jump_prob = JumpProblem(prob, alg, majumps, hopping_constants=hopping_constants, spatial_system = grid, save_positions=(true, false))
```

The `save_positions`

keyword tells the solver to save the positions just before the jumps. To solve the jump problem do

`solution = solve(jump_prob, SSAStepper())`

Visualizing solutions of spatial jump problems is best done with animations.

This animation was produced by this script.

Now suppose we want to make some changes to the reversible binding model above. There are three "dimensions" that can be changed: the topology of the system, the structure of hopping rates and the solver. The supported topologies are `CartesianGrid`

– used above, and any `AbstractGraph`

from `LightGraphs`

. The supported forms of hopping rates are $D_{s,i}, D_{s,i,j}, D_s * L_{i,j}$, and $D_{s,i} * L_{i,j}$, where $s$ denotes the species, $i$ – the source site, and $j$ – the destination. The supported solvers are `NSM`

, `DirectCRDirect`

and any of the standard non-spatial solvers.

If our mesh is a grid (1D, 2D and 3D are supported), we can create the mesh as follows.

```
dims = (2,3,4) # can pass in a 1-Tuple, a 2-Tuple or a 3-Tuple
grid = CartesianGrid(dims)
```

The interface is the same as for `LightGraphs.grid`

. If we want to use an unstructured mesh, we can simply use any `AbstractGraph`

from `LightGraphs`

as follows:

```
using LightGraphs
graph = cycle_digraph(5) # directed cyclic graph on 5 nodes
```

Now either `graph`

or `grid`

can be used as `spatial_system`

in creation of the `JumpProblem`

.

The most general form of hopping rates that is supported is $D_{s,i,j}$ – each (species, source, destination) triple gets its own independent hopping rate. To use this, `hopping_constants`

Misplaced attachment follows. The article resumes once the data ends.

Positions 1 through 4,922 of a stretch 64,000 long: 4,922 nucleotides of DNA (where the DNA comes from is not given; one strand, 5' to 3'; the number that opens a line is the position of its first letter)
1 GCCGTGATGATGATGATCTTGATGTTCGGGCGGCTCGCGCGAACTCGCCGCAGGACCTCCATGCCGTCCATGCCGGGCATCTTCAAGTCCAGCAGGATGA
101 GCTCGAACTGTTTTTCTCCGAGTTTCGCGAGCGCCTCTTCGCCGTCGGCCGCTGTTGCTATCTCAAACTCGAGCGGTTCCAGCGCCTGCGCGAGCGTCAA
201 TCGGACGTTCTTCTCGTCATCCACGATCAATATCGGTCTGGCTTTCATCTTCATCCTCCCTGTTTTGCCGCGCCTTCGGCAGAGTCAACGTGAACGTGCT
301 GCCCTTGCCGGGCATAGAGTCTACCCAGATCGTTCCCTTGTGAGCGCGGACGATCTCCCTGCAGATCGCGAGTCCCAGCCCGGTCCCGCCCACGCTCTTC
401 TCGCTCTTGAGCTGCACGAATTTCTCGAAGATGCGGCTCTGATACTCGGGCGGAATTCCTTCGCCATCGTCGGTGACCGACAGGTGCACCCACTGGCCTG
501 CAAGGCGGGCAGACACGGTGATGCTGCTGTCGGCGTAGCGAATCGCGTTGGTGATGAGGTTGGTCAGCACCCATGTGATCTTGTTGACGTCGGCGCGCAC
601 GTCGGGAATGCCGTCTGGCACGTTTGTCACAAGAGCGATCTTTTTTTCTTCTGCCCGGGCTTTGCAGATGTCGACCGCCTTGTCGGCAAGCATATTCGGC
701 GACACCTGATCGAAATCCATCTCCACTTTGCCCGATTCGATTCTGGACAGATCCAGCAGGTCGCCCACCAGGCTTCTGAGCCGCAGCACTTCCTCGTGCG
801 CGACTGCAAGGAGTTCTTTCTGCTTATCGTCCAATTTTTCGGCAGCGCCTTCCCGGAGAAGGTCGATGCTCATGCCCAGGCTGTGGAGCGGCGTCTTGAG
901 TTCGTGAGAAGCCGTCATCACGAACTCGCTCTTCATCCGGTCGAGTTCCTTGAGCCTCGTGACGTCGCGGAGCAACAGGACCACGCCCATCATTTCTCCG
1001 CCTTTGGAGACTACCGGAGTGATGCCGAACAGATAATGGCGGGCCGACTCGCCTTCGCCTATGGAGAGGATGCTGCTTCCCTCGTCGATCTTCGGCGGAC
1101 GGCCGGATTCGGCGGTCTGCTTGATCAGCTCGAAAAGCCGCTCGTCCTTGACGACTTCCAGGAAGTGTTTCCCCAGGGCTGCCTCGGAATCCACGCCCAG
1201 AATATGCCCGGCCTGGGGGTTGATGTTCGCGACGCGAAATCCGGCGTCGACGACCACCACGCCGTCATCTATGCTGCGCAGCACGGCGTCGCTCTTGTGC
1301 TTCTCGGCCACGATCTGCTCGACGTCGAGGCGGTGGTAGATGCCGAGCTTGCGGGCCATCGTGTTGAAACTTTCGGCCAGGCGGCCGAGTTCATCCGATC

must be of type `Matrix{Vector{F}} where F <: Number`

(usually `F`

is `Float64`

) with `hopping_constants[s,i][j]`

being the hopping rate of species $s$ at site $i$ to neighbor at index $j$. Note that neighbors are in ascending order, like in `LightGraphs`

. Here is an example where only hopping up and left is allowed.

```
hopping_constants = Matrix{Vector{Float64}}(undef, num_species, num_nodes)
for ci in CartesianIndices(hopping_constants)
(species, site) = Tuple(ci)
hopping_constants[species, site] = zeros(outdegree(grid, site))
for (n, nb) in enumerate(neighbors(grid, site))
if nb < site
hopping_constants[species, site][n] = 1.0
end
end
end
```

To pass in `hopping_constants`

of form $D_s * L_{i,j}$ we need two vectors – one for $D_s$ and one for $L_{i,j}$. Here is an example.

```
species_hop_constants = ones(num_species)
site_hop_constants = Vector{Vector{Float64}}(undef, num_nodes)
for site in 1:num_nodes
site_hop_constants[site] = ones(outdegree(grid, site))
end
hopping_constants=Pair(species_hop_constants, site_hop_constants)
```

We must combine both vectors into a pair as in the last line above.

Finally, to use in `hopping_constants`

of form $D_{s,i} * L_{i,j}$ we construct a matrix instead of a vector for $D_{s,j}$.

```
species_hop_constants = ones(num_species, num_nodes)
site_hop_constants = Vector{Vector{Float64}}(undef, num_nodes)
for site in 1:num_nodes
site_hop_constants[site] = ones(outdegree(grid, site))